It is important to note that peaceably re-entering a premises is not entirely without its risks. A tenant has a right under the Act to apply to the courts for relief against the cancellation of their lease. The tenant would be able to make such an application within 3 months of the date the premises were peaceably re-entered, and the courts have a wide discretion in deciding whether or not relief is warranted. As a way of granting relief the courts can order that the lease is reinstated or award the tenant damages.
In our landlord’s situation, however, applying for a court order wasn’t a practical option. This would have been an expensive process, and our landlord client would have been faced with a delay until the matter came up in the court’s timetable. It was important to the landlord that the premises started generating a rental income again as soon as possible. The landlord also made an informed decision that the chances of the tenant successfully applying for relief was unlikely in the circumstances.
Our client accordingly elected to re-enter the property ‘peaceably’. In order to re-enter the property peaceably the provisions of section 91 of the Crimes Act had to be followed. The landlord could not enter the premises using force or in a way that would ‘breach the peace’, could not physically remove anyone from the premises, and could not unnecessarily damage the premises or the tenant’s property.
In practice the procedure for peaceably re-entering a premises will vary depending on the particular circumstances. In some cases merely entering the premises and announcing the landlord has retaken possession will constitute re-entry. In other cases, the act of the landlord leasing the premises to another party would suffice. In our situation it was necessary to actually re-secure the premises by changing its locks.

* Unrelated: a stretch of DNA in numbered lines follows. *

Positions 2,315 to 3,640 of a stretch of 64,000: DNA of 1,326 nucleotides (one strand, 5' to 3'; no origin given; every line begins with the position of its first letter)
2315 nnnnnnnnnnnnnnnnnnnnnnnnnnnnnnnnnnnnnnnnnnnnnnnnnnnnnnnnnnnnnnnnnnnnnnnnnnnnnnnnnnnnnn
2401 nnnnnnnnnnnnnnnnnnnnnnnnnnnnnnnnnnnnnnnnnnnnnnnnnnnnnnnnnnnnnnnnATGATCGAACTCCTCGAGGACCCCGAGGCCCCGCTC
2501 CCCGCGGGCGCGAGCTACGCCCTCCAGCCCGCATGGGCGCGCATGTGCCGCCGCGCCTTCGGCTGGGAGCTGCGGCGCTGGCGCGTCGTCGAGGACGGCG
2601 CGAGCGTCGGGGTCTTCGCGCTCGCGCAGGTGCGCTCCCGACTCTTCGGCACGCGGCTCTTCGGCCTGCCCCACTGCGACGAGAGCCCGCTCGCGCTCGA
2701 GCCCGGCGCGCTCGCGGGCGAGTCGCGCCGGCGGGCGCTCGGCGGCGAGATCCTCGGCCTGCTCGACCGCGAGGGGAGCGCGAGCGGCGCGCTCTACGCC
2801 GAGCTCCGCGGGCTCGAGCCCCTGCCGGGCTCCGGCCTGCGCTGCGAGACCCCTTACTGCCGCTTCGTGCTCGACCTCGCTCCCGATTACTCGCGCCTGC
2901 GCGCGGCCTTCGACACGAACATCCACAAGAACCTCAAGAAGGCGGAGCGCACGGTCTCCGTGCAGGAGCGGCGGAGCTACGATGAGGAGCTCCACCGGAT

Our client accordingly engaged the service agent to be attend the premises outside of the tenant’s usual business hours with a locksmith who changed property’s locks. This ensured that there was a greater chance that the tenant would not be present and attempt to forcibly prevent re-entry. Cavell Leitch prepared a notice of re-entry which was affixed to the front door explaining that the landlord has retaken possession of the premises. The notice of re-entry also set out that the tenant could contact a certain number to arrange the removal of any belongings which were now locked inside the building. A trespass notice was also prepared against the tenant, but this was thankfully not required in this case.
Step 4: following up on the outstanding debt
The lease was treated as being terminated as soon as the locks were peaceably changed. Our client contacted its former tenant and they entered into a binding written agreement which stated that the arrears would be partially discounted in return for the landlord taking ownership of certain aspects of the tenant’s fit out, while they also agreed that the balance of the arrears could be repaid over a certain period.
This meant that the landlord was left with an undamaged and partially fitted out premises which could be re-leased relatively quickly, while the tenant was able to avoid debt recovery proceedings being immediately brought against the tenant company and the guarantors personally.
The landlord then provided the tenant with supervised access to the premises to remove the rest of their belongings.
Cancelling a lease is never a pleasant process, but it was important in this case that the process was followed properly so that our client could reassume possession of the premises with a minimum of fuss and cost. The initial process for preparing the notice of intention to cancel a lease may be identical in each case, but the method of serving the notice and then actually following through on taking back possession must be carefully considered depending on the specific circumstances.
If you are unsure about any aspect of cancelling a lease, then please contact a member of our expert Commercial Property Team or you can contact David Fitchett directly at email@example.com or +64 3 339 5611.
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Copyright © Cavell Leitch. All rights reserved. Redistribution is only permitted with express written permission. For enquiries please contact us. This article by its nature cannot be comprehensive and cannot be relied on by clients as advice. It is provided to assist clients to identify legal issues on which they should seek legal advice. Please consult the professional staff of Cavell Leitch for advice specific to your situation.